01_natalie_dessayFrench soprano Natalie Dessay’s disc Mad Scenes (Virgin Classics 6 99469 0) brings together mad scenes from I Puritani, Hamlet, Candide, and Le Pardon de Ploërmel bookended by two recordings of the famous demise of Lucia di Lammermoor – one in French, and one in Italian. All the material on this CD has been previously released, yet it makes a compelling if (perhaps appropriately considering the theme), idiosyncratic compilation. Composers from Donizetti to Bernstein were united by an unwritten rule: the crazier the heroine, the faster and higher her music. Fortunately, Dessay can sing both very fast and very high (up to a sustained G above high C in the Meyerbeer selection). What’s more, she can do so while convincingly sounding insane, alternating between moments of delicate serenity and full-blooded drama when her plangent voice almost threatens to unravel. If you are not already familiar with Dessay’s artistry, this is an excellent starting-point.

02_diana_damrauGerman soprano Diana Damrau’s voice is essentially of the same type as Dessay, less delicate and poised but somewhat brighter and more full-bodied, and so it is not a surprise to find some of the same selections on her disc Coloratura Opera Arias with the Münchner RFO under Dan Ettinger (Virgin Classics 5 19313 2). It is a testament to the abilities of both singers that they can bring strikingly different yet equally convincing approaches to similar repertoire – both of their over-the-top interpretations of Bernstein’s Glitter and be gay are not to be missed. Damrau’s fluttering voice has a natural smile that she uses to great advantage in portraying ebullient characters such as Zerbinetta, Rosina, and Oscar. Yet even in more subdued moods, such as when portraying Anne Trulove, her dramatic inclinations are spot-on. Aided by perfect enunciation, Damrau is so immersed in her characters that you hardly notice her modulating between four different languages in this varied program. This is an outstanding disc from beginning to end.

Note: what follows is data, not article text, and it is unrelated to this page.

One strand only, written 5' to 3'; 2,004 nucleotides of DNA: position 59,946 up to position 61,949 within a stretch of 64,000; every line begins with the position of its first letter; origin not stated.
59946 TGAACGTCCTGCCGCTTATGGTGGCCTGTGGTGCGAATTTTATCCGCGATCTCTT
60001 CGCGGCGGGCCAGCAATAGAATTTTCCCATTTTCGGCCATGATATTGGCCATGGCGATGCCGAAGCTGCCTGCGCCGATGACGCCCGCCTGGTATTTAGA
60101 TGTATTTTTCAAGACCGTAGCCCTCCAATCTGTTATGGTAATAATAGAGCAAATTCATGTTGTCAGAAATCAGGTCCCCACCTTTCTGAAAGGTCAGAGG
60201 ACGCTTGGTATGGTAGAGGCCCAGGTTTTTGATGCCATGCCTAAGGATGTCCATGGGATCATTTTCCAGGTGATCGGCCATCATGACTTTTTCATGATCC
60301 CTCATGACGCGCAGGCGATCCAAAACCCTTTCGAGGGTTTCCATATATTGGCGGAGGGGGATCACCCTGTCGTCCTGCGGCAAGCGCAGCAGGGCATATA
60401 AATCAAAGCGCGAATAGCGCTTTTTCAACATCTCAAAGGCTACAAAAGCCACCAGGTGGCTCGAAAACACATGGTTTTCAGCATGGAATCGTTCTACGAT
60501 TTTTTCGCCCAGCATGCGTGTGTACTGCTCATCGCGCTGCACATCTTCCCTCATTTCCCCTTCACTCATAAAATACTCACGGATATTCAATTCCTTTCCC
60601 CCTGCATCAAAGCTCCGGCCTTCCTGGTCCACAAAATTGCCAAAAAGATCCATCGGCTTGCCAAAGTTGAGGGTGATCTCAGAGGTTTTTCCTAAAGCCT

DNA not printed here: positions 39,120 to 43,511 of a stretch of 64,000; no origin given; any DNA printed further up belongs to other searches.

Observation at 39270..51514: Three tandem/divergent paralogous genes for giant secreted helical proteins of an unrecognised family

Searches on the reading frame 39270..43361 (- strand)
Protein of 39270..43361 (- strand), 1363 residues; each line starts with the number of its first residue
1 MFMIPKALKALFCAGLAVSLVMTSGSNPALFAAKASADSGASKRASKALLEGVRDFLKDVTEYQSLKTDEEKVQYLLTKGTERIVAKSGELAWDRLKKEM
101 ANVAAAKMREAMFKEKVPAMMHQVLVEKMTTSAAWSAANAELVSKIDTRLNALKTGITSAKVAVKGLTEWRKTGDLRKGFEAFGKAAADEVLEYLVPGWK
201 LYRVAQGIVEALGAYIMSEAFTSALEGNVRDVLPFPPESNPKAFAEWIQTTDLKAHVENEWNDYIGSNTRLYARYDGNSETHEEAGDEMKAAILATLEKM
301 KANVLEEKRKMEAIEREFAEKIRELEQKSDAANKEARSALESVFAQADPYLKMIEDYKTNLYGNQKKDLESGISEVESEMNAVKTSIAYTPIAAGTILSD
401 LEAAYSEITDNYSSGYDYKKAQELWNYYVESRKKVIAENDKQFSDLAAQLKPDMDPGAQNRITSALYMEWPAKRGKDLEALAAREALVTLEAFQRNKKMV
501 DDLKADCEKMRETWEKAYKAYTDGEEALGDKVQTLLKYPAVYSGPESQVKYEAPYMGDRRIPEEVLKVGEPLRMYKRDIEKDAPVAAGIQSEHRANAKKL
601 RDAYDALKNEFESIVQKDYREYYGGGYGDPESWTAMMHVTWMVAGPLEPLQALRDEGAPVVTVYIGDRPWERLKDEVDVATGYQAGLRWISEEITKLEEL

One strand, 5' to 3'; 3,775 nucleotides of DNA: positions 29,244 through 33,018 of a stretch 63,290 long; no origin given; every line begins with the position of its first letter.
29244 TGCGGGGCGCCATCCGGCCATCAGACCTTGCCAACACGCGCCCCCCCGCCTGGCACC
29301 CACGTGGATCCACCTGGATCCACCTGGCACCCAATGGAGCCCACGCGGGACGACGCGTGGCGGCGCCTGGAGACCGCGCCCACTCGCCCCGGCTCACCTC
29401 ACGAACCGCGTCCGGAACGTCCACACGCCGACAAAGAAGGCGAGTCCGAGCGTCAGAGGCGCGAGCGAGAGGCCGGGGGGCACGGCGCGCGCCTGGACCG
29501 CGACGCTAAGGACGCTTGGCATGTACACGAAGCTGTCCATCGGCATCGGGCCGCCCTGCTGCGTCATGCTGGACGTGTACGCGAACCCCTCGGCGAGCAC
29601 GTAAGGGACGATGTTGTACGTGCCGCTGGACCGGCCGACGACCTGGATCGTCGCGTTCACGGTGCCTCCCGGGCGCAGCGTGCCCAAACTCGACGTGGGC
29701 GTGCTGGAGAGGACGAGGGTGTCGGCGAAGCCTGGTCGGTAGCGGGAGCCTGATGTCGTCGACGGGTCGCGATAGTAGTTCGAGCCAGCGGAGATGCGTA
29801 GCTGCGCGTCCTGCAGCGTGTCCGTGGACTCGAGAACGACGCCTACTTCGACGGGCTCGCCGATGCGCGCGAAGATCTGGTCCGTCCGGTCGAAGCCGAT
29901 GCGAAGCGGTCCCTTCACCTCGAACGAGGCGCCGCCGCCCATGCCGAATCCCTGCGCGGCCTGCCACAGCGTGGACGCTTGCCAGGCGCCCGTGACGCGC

03_joyce_didonatoMezzo Joyce DiDonato tackles more limited repertoire, focusing on arias written by Rossini for the famous singer Isabella Colbran on Colbran, the Muse with the Orchestra e Coro dell'Accademia Nazionale di Santa Cecilia under Edoardo Muller (Virgin Classics 6 94579 0). Written as showpieces for a particular singer’s unique voice, Colbran’s roles are notoriously difficult to sing, but I doubt they have been better sung in modern times than on this disc. DiDonato has an intense, focused voice with a quick vibrato, impeccable coloratura, and lovely legato. But she is not afraid to embolden it with robust expressions of joy or desperation. Her incredible range allows DiDonato to bring to roles that are often sung by lighter sopranos (such as Elena, Semiramide, and Armida) a richer mezzo tonal colour, but without any hint of strain or lack of high notes. An exceptional release, with excellent support from both orchestral and vocal colleagues.